When you use the Table Services API in Windows Azure what is really doing under the hood? I think I read somewhere that this is not using SQL Server. Is it doing a hash table and then filters are really running like map/reduce actions? I'm really new to this stuff and I'm curious to what it is really doing.
Azure Table Storage uses the EAV model. The Wikipedia page has more information.
The TableStorage examples map to REST calls using ADO.NET Data Services.
If you use SQL Azure, its almost exactly like SQL Server and uses SQL Server under the hood if that's what's required.
I think you're correct Tables Services isnt SQL Server. From FAQ:
"Windows Azure Table storage is a non-relational, scalable, simple structured storage (ISAM style) in the cloud. Since SQL Azure Database will offer database service for applications developed on Windows Azure, customers can pool these services based on the needs."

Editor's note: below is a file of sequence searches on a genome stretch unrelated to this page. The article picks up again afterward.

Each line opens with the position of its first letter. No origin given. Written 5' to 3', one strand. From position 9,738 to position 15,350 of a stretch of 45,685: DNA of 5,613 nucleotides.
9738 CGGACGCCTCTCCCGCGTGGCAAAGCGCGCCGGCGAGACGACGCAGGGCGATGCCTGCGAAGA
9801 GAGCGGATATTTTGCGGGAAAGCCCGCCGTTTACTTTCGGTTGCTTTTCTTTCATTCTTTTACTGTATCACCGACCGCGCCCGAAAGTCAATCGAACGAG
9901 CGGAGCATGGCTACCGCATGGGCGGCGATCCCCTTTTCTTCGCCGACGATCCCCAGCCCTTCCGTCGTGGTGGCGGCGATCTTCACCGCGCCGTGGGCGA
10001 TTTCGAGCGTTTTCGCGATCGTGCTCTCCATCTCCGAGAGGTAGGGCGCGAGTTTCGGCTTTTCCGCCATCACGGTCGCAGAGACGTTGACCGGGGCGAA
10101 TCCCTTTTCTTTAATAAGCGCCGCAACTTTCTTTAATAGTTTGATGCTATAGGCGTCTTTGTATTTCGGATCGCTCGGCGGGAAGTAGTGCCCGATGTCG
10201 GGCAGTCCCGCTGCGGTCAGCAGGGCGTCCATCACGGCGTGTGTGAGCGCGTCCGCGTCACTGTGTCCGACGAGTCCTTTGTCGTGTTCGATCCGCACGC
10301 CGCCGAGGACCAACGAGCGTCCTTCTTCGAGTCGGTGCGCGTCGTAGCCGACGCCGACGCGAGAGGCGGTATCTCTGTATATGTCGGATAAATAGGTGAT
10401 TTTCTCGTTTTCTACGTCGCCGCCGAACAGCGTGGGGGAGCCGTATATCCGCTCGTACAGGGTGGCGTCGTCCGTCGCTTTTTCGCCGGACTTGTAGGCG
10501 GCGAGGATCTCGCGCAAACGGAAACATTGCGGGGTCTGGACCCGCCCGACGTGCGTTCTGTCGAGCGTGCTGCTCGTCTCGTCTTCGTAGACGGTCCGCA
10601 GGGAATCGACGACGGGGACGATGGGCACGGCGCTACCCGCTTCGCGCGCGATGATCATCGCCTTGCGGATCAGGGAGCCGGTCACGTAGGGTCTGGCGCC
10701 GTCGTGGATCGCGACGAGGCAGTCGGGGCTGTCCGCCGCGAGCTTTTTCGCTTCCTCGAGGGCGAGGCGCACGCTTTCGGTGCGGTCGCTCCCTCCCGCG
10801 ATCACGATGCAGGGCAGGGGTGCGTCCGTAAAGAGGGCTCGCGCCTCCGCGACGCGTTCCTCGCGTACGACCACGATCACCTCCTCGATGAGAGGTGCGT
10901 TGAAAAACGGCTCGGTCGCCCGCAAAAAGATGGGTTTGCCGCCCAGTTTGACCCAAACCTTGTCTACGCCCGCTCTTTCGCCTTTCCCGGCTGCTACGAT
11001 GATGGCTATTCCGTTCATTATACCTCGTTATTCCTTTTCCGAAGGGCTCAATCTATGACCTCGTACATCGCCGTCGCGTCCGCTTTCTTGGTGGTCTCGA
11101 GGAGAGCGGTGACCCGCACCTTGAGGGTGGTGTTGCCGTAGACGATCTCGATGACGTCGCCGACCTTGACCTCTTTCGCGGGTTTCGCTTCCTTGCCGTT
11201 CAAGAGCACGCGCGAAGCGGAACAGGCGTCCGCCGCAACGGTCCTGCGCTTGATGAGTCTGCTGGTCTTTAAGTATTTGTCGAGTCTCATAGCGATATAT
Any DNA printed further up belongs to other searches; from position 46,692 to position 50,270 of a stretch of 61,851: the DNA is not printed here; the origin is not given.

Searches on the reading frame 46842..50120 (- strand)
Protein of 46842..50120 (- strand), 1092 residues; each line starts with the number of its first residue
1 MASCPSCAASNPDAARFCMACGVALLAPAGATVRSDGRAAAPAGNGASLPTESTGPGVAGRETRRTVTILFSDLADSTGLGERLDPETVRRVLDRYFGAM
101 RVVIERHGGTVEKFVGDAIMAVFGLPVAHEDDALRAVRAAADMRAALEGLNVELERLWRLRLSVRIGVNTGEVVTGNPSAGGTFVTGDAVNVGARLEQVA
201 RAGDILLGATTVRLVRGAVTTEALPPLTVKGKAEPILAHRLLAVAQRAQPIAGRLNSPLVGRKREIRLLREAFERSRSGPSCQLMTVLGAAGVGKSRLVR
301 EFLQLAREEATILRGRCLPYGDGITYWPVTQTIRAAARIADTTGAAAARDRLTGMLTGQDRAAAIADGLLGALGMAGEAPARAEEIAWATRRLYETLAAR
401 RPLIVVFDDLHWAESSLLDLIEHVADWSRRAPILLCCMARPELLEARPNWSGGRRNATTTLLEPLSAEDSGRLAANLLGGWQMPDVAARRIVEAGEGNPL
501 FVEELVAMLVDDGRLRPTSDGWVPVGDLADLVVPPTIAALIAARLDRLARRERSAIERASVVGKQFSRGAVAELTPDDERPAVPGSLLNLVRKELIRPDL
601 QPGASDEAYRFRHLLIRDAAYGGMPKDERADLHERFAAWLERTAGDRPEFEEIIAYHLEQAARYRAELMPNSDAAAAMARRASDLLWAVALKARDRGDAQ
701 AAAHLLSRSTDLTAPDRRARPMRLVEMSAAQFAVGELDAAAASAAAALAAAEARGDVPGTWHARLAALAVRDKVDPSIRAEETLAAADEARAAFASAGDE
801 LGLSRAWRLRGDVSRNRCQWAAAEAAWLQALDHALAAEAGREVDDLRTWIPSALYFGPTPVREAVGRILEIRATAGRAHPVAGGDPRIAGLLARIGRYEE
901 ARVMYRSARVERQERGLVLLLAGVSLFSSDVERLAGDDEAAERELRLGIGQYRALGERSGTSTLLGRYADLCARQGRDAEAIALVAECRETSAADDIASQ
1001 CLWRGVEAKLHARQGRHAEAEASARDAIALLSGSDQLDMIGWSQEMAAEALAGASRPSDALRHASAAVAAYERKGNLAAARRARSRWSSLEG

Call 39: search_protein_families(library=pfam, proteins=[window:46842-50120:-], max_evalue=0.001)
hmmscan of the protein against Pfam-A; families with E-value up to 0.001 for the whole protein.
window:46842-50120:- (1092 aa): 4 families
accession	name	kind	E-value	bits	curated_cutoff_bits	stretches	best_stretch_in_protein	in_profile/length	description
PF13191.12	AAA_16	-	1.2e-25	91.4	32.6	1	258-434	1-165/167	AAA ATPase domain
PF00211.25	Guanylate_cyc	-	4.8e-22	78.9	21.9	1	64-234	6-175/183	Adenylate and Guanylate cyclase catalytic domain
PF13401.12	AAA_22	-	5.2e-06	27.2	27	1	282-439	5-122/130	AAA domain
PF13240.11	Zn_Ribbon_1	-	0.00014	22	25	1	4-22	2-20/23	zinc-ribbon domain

An excellent research paper has been published by the Windows Azure Storage (WAS) team in 2011 at the 23rd ACM Symposium on Operating Systems Principles (SOSP) about the underlying software architecture of the WAS.
You can find it here.
This paper provides in-depth technical insights of the WAS implementation.
To sum-it-up, both Table and Blob Storage do not rely on SQL. They are both Key-Value pair No-SQL storages designed to provide large scalability at the price of lower atomicity guarantees.
Initially, the Table storage was more or less marketed as if it could be used as a relationnal storage like SQL, but it does not. It is very much like the BlobStorage. The main difference between Blob and Table (in addition to the pricing of reads and writes) is that you cannot achieve any transaction implying multiple Blobs in an atomic way in the BlobStorage, while you can achieve transactions implying multiple entities (up to 100) in an atomic way in the TableStorage (provided these entities belong to the same Table and share the same partition key).